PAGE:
Saturday, October 16, 2010


introduce- in-truh-doos
to present (a person) to another so as to make acquainted.
L intrōdūcere  to lead inside, equiv. to intrō-intro-  + dūcere  to lead

It's a long life, baby,
when you reach out broken hands and feel
that there are no hands reaching back for you.
When the worlds gone crazy,
I make a cry of desperation
and hear my echo bouncing off cold walls.
All I know, is it's a long life baby.
Chorus- Mile Long Driveway
by Jeremy Current

A necessary part of being human means meeting other humans. Sometimes we introduce ourselves, sometimes we are introduced by others. This week I finished reading two books- My Name is Asher Lev by Chaim Potok and What God Starts, God Completes by Michael Milton. Both were autobiographies, the one about an imagined person, the other real. Since childhood I have enjoyed reading biographies, especially autobiographies. Everyone has a story. It takes courage to share the story with others.

I will never meet Asher Lev, though I was introduced to the fictional character by my friend Amy AcNelis (a fellow bibliophile and extraordinary teacher of English). I did meet Michael Milton. My good friend Glen Robinson invited me to attend a dinner with him; a celebratory introduction to the Chancellor/CEO Elect of Reformed Theological Seminary, Dr. Michael Milton. When Dr. Milton introduced himself to me he gave me a bear hug. He exuded joy that cannot be faked. As I watched and listened that evening, the words of Jesus came to my mind, "Behold a true Israelite, in whom there is no guile!" RTS is blessed indeed.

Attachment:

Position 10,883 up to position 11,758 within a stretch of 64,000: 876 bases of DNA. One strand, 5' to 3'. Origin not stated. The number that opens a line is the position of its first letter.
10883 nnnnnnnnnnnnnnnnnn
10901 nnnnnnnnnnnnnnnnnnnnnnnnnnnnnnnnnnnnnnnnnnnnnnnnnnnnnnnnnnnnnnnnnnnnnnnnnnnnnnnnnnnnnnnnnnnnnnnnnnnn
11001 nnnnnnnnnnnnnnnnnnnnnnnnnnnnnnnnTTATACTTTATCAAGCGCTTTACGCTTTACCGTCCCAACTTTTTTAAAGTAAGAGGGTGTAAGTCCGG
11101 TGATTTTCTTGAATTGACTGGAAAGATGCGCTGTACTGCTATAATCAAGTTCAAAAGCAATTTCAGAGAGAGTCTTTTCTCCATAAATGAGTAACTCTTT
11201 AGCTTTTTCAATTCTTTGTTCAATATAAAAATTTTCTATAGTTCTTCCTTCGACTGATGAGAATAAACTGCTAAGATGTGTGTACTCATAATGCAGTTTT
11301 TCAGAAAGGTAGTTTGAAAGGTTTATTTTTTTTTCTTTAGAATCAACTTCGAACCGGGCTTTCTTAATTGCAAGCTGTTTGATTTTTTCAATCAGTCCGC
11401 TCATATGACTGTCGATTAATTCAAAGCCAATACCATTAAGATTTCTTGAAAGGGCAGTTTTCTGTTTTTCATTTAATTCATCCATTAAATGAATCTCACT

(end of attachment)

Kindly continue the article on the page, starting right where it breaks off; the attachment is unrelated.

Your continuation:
Relationships begin with an introduction.
Sometimes those introductions lead to a better understanding of ourselves.

"Let me tell you why you are here. You're here to be salt-seasoning that brings out the God-flavors of this earth. If you lose your saltiness how will people taste're here to be light, bringing out the God-colors in the world."
Matthew 5
The Message


  1. You can even be friends and sense a close tie to a person you have never met in the world of the handshake or hug. Thanks for your words and the friendship.

  2. Friends, even though no handshake, hearts come together.

  3. Chaim Potok is my all-time favorite writer. When he was alive, my sister and I would regularly check the library for his next long-awaited book. His book, Davita's Harp, is the only book I've ever stayed up until 4:00 a.m. reading. I'm so happy you've been introduced!